Hoosier Army Mom’s Weblog

Conservative Views

Memorial Day 2009

Honoring the memory of every single man and woman who made the supreme sacrifice for our freedom and defending the Constitution of the United States of America.  God bless them all in glory and may we never forget them or take for granted what they have all done for us... HoosierArmyMom

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Memorial Day

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May 22, 2009 - Posted by | Commentaries, In the News, Our Military | ,

10 Comments »

  1. And I’m proud to be an American,where at least I know I’m free.
    And I won’t forget the men who died,who gave that right to me.

    ~Lee Greenwood

    Comment by Mustang | May 22, 2009

  2. Great quote Mustang. Thank you for the comment.

    Comment by hoosierarmymom | May 22, 2009

  3. http://lawandorderteacher.blogspot.com/

    Check out Law and Order Teacher’s terrific Memorial Day piece at the above address…especially the last few lines; I think you’ll really appreciate that!
    As for Mustang’s quote from the Greenwood song, I’ve taught some preschoolers that chorus and you can’t BELIEVE how LOUD they love to sing it, pumping their arms in the air when we continue with “And I want to STAND UP next to you and defend her still today..” THRILLING! “get them while they’re young!” heh

    Have a wonderful weekend..and thanks for all you do for America. z

    Comment by z | May 23, 2009

  4. Amen to this posting!

    As of yesterday, “Flags In” was completed at Arlington National Cemetery. I occasionally go there during the Memorial Day Weekend. I can’t think of many sights more moving than those rows upon rows of headstones with a flag on every single one, no matter the soldier’s rank.

    Comment by Always On Watch | May 23, 2009

  5. Very nice tribute HAM. A thank you goes to all the families who live the sacrifice of having their loved ones in the services too.

    Blessings,
    ~Leslie

    Comment by Leslie | May 23, 2009

  6. Oh Z, little children are so full of love and zeal, you are right, teach them young!!!

    I usually post on Arlington at Christmas. The man who provides the beautiful wreaths is a saint in my book and the view is stunning. I imagine the flags are a sight to see as well.

    Thank you Leslie. So many don’t think about the families who stand in support of our heroes and bear the loss when one falls.

    Comment by hoosierarmymom | May 24, 2009

  7. ArmyMom, I tried to respond via email to your TAG but it came back…:-(
    I’ll get on it next week and I thank you (i think!?)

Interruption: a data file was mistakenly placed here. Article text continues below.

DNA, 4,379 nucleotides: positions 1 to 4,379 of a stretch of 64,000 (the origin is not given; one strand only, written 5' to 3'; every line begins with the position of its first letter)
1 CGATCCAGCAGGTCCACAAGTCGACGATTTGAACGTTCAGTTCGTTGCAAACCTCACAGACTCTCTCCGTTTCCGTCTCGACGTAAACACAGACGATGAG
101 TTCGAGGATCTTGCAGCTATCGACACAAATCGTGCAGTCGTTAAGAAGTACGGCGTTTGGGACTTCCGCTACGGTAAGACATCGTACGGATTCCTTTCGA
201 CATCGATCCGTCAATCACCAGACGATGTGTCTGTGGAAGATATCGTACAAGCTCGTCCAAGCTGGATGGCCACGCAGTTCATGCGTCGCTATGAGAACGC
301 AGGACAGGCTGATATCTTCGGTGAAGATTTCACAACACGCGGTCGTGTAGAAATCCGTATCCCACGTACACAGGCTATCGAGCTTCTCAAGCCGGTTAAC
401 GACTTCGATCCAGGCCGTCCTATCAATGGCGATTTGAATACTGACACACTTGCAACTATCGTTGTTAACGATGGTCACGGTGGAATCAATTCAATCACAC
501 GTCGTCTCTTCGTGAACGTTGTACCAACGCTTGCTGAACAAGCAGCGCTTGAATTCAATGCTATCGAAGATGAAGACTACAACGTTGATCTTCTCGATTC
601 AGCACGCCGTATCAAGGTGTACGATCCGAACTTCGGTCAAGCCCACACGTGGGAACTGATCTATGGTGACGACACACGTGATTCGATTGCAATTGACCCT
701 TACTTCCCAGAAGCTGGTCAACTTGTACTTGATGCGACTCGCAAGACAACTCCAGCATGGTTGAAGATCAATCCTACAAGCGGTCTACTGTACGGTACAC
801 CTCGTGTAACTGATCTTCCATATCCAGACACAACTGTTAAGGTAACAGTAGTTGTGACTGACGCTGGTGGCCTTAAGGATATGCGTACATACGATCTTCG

have a super Monday!

    Comment by z | May 25, 2009

  8. Funny, I said the same thing to Stogie!!! It was fun… kinda. I’ll email you again and make sure you have the email address right… that’s weird. LOL!!!

    Comment by hoosierarmymom | May 25, 2009

  9. I am about to make a comment that is a little bit of a distance from this but not too far. Being from the south, we have Confederate Memorial Day and it’s always been celebrated in the Southern states and in some areas similar to re-enacting battles. Here’s some irony for you. A particular group of people complained and took our flag away from us 5 years ago because they said the confederate emblem was offensive. Today, this same group of people along with all bank workers and all government employees get the day off with pay in honor of Confederate Memorial Day. Burns me up! Their ancestors are buried in confederate cemeteries too and many fought voluntarily.

    Comment by Andrea Lyle | June 4, 2009

  10. Man do I understand exactly what you are saying. I could cite numerous things that I find to be the “left re-writing history”, but I will leave it at this. The Civil War was not fought to “free the slaves”. It was fought over the principal that the federal government was NEVER meant to exert so much power over the individual states. That was the core of the conflict, the slavery issue was just one of many issues during that time. Lincoln changed the who preface of the Civil War when he wrote the emancipation. It merely meant that the slaves, as property of the southerns, would become property of the Union when a southern state was controlled by Union troops. If the emancipation had “freed the slaves” as some suggest, Kentucky would not have continued with owning slaves for several years after the Civil War ended. Very few of those who fought and died for the Confederate States were slave holders. They fought because Lincoln raised an army to invade their home states and suspended habeaus corpus in order to hold southern citizens in jail in the north, indefinitely, without trial. JMHO… I had two great, great grandfathers who fought for the CSA in the west and never held a slave.

    Comment by hoosierarmymom | June 4, 2009


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